The idea behind creating these peer DID methods is to ensure a cheap, fast, secure, and scalable way to create and maintain private relationships between two entities. Let’s say, Alice and Bob are two entities who are interacting with each other, so only both of them care about the transaction and have a need to resolve their respective DIDs.

What are Zero-Knowledge Proofs?

A Zero-Knowledge Proof (ZKP) is a cryptographic protocol where one entity can prove its identity to another entity without having to reveal the identifiable data of the transaction.

When you say that an entity has an identity, what you mean is that the entity has a series of claims that are used to uniquely identify it. Breaking it down further, we can say that this process comprises of two steps,

  • Creating a claim, where each claim is a subset that contributes to making an individual unique. Some examples of claims are date of birth, passport number, driver’s license, Social Security Number, or any other government-ID that belongs only to an entity and can be used solely to identify it.

  • Proving the claim — A means by which this claim is proven without the actual information.

What is IPFS?

InterPlanterary File System (IPFS) is a peer-to-peer network for storing files and tracking their versions in a distributed file system. It works by connecting all devices on a network to the same file system, and each file in it is identified by a unique crypto hash of its contents.

What are BBS+ Signatures?

The BBS+ signature scheme is a Digital Signature Scheme (DSS) with two distinct parties, namely, the signer and the signature holder. Here the signature holder is the owner of a signature while the signer is the entity authenticating that the signature belongs to the holder.

It is based on Pedersen commitment, a scheme that allows a sender to commit to a secret value that can be revealed in the future. Until then, the sender transmits a commitment to preserve the secret.

This commitment is the connecting aspect between the signature holder and the signer, and the contents are blinded until the holder decides to reveal it.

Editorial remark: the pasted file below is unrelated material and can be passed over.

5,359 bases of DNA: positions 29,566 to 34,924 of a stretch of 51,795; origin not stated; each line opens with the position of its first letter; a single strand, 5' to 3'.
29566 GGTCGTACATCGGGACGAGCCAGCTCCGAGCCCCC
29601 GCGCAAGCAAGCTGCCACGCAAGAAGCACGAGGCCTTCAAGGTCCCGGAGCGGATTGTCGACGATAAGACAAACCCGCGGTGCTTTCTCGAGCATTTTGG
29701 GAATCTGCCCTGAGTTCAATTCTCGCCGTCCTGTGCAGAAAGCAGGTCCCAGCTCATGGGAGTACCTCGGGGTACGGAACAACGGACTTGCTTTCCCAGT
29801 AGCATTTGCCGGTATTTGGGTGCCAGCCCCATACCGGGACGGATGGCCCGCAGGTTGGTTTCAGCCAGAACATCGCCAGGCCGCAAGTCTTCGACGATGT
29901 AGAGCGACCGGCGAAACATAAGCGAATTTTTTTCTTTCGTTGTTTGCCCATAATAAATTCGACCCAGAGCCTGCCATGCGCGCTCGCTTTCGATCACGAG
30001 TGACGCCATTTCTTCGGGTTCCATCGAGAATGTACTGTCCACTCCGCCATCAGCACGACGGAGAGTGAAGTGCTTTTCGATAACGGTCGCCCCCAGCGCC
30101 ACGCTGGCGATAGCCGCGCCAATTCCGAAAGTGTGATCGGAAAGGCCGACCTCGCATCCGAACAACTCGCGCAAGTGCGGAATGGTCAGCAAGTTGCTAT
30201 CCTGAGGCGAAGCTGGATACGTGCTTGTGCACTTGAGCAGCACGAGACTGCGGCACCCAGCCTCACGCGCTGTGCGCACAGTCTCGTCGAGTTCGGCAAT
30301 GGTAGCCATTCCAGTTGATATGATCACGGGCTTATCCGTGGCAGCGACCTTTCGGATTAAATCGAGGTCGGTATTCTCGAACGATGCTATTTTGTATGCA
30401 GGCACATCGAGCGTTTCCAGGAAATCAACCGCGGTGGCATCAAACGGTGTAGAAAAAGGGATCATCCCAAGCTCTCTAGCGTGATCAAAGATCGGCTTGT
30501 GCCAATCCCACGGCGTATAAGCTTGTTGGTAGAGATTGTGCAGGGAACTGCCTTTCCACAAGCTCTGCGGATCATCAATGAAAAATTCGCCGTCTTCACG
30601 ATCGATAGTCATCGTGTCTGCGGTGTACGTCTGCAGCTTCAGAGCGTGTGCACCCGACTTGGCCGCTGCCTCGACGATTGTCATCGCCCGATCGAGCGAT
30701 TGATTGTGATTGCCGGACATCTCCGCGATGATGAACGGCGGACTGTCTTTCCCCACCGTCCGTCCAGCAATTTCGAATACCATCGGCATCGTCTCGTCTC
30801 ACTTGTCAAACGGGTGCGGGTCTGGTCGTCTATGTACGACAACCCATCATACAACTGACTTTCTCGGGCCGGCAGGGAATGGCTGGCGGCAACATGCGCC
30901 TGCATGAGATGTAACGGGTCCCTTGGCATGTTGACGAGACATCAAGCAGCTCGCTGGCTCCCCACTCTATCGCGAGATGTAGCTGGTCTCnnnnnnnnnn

Also, these signatures give complete control to the holder to decide when and what must be revealed, and follow the principles of Zero-Knowledge Proofs (ZKPs) where the holder can prove the required identity to another entity without having to reveal the identifiable data of the transaction.

What is a Custodial Wallet?

In the context of a decentralized wallet, having private keys means that you have full control over the contents of your wallet. A decentralized wallet may be capable of holding your crypto funds or holding your digital identity, typically on your hardware (i.e. no central servers CRUDing your data). However, many people are not acquainted with digital wallet, blockchain technology, and the concept of public-private keys. A Custodial Wallet is defined as a wallet in which the private keys are held by a third party. Meaning, the third party has full control over the contents of your wallet while you only have to permit CRUD operations on wallet contents. That way you don’t have to worry about losing your private key.

What is PKI?

Public Key Infrastructure, or PKI in short, is a cryptographic system that consists of a key pair, one private and the other public. Both these keys work in tandem and are used for encrypting data and sharing it with others, so the contents can be seen only by the intended recipient.

Let’s understand how it works with an example. When Alice wants to send a message to Bob, she encrypts the message with Bob’s public key and sends it. In turn, Bob uses his private key that’s associated with the public key to decrypt and read the message.

What is a Verifiable Presentation?

A verifiable presentation is the collation of credentials that a holder wants to share with a verifier.

A holder can get signed credentials from different issuers and store them in the digital wallet. When the holder wants to share a set of credentials, they are collated into a presentation, and this is shared with the verifier.

What is SSIaaS?

SSI as a service is what Affinidi’s core aims to build for our applications. An application (i.e. an organization, a developer) that wishes to leverage SSI principles for their users’ identity can currently consume our SDK methods. The idea is to enable applications to do things like DID creation, VC sharing, etc. via API endpoints i.e. SSIaaS